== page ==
WCS bus

Williamson County Schools will be posting on its website its completed framework for the reopening of schools for the upcoming 2020-21 school year.

The plan, which will be made public Thursday afternoon, will include instructional and operational information for parents to view, according to Carol Birdsong, WCS Communications director. The Williamson County Board of Education will meet Monday evening in a special-called work session to discuss the recommended framework that will be presented by WCS Superintendent Jason Golden.

During the most recent work session held June 11, Golden had presented to the board a draft of the plan that spelled out four levels to determine a school district’s status for opening day, which is scheduled for Friday, Aug. 7. These were a result of pin-point direction the district has received from the Center for Disease Control and Prevention and the Tennessee Department of Education, and based on the percentage of active cases of the coronavirus to a county’s population.

If there are no active cases of COVID-19 in a particular community, schools resume under normal operations. At the other extreme, a high spread of the virus (greater than 1%) in a community’s population means remote learning only with just a few select students in a building.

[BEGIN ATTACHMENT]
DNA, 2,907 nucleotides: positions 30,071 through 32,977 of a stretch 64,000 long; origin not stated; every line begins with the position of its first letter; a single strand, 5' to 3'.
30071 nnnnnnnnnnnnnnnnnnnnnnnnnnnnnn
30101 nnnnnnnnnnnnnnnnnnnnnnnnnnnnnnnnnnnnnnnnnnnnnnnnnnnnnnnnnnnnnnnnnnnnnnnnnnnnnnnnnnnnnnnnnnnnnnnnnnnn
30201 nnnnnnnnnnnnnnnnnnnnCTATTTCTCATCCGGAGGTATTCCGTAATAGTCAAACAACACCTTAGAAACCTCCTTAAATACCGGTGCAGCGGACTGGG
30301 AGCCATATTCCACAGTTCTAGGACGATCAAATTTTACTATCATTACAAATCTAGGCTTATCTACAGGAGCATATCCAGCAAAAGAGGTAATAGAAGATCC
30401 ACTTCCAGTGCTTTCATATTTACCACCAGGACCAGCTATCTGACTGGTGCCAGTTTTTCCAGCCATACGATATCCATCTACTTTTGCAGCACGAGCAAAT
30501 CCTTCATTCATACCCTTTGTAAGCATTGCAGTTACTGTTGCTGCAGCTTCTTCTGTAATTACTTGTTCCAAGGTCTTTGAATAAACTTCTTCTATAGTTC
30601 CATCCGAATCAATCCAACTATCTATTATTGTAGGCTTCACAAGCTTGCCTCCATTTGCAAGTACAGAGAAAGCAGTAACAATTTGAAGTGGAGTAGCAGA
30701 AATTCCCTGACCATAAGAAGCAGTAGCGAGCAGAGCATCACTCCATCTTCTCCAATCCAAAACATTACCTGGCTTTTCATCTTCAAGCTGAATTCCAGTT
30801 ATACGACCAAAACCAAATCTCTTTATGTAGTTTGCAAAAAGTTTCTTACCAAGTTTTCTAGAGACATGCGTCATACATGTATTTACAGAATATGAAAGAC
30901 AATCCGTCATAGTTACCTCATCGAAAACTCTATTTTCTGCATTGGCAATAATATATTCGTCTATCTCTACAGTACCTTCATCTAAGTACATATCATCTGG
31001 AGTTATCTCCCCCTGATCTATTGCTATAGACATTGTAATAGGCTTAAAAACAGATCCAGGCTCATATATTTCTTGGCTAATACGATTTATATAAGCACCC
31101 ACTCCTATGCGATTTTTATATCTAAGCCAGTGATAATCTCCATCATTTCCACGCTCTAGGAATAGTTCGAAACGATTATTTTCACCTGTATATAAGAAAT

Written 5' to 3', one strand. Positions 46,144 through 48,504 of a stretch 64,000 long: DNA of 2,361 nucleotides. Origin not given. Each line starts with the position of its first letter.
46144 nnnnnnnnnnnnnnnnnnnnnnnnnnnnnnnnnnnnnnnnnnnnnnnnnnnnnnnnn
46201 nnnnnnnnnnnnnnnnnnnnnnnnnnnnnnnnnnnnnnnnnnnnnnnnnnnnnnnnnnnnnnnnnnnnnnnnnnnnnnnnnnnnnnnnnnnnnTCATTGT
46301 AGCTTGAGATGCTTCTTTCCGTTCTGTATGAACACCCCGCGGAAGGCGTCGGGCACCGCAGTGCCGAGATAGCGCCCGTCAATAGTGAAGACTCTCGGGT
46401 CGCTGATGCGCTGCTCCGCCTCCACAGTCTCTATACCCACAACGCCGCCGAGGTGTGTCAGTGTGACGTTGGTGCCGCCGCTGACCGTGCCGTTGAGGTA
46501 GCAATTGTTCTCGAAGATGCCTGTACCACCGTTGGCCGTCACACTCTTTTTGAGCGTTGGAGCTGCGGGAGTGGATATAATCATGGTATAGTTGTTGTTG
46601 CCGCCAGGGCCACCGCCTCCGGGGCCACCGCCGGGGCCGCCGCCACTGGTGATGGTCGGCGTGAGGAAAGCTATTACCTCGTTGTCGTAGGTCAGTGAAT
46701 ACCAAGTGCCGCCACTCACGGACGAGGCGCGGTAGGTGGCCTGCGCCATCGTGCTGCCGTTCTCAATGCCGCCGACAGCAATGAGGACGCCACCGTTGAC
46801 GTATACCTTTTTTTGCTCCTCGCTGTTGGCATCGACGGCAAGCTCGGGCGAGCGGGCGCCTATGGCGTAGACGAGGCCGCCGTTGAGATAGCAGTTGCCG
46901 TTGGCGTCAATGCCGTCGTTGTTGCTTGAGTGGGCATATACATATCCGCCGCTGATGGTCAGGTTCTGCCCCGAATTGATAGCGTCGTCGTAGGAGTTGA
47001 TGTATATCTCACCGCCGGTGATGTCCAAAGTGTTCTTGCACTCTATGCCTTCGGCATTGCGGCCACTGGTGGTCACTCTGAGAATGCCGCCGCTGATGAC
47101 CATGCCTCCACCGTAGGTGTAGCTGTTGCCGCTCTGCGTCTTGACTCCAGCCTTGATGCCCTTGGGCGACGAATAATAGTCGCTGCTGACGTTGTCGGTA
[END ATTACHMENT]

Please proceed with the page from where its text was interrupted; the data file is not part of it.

A medium spread (0.5% to 1%) also results in remote learning only with select students and a few activities allowed in the buildings or on campus. On June 11, Williamson County was in the category of low spread (less than 0.5%) with the number then at 263 active cases accounting for 0.1103% of the population. That number had grown to 887 active cases and 0.372% as of Wednesday, but still within the low spread range.

School board member Eric Welch, District 10, believes there will be plenty of in-depth discussion when the board meets Monday.

“This is a tremendous task,” Welch said in a post on his WCS board Facebook page. “The COVID-19 virus has been identified in the United States for only about 160 days and in Tennessee for only around a hundred days, and we are learning more daily. 

“We are simultaneously moving closer to the first day of school and having thousands of students and adults come in regular close proximity for the first time in the county since early March, and no one is taking this lightly.”

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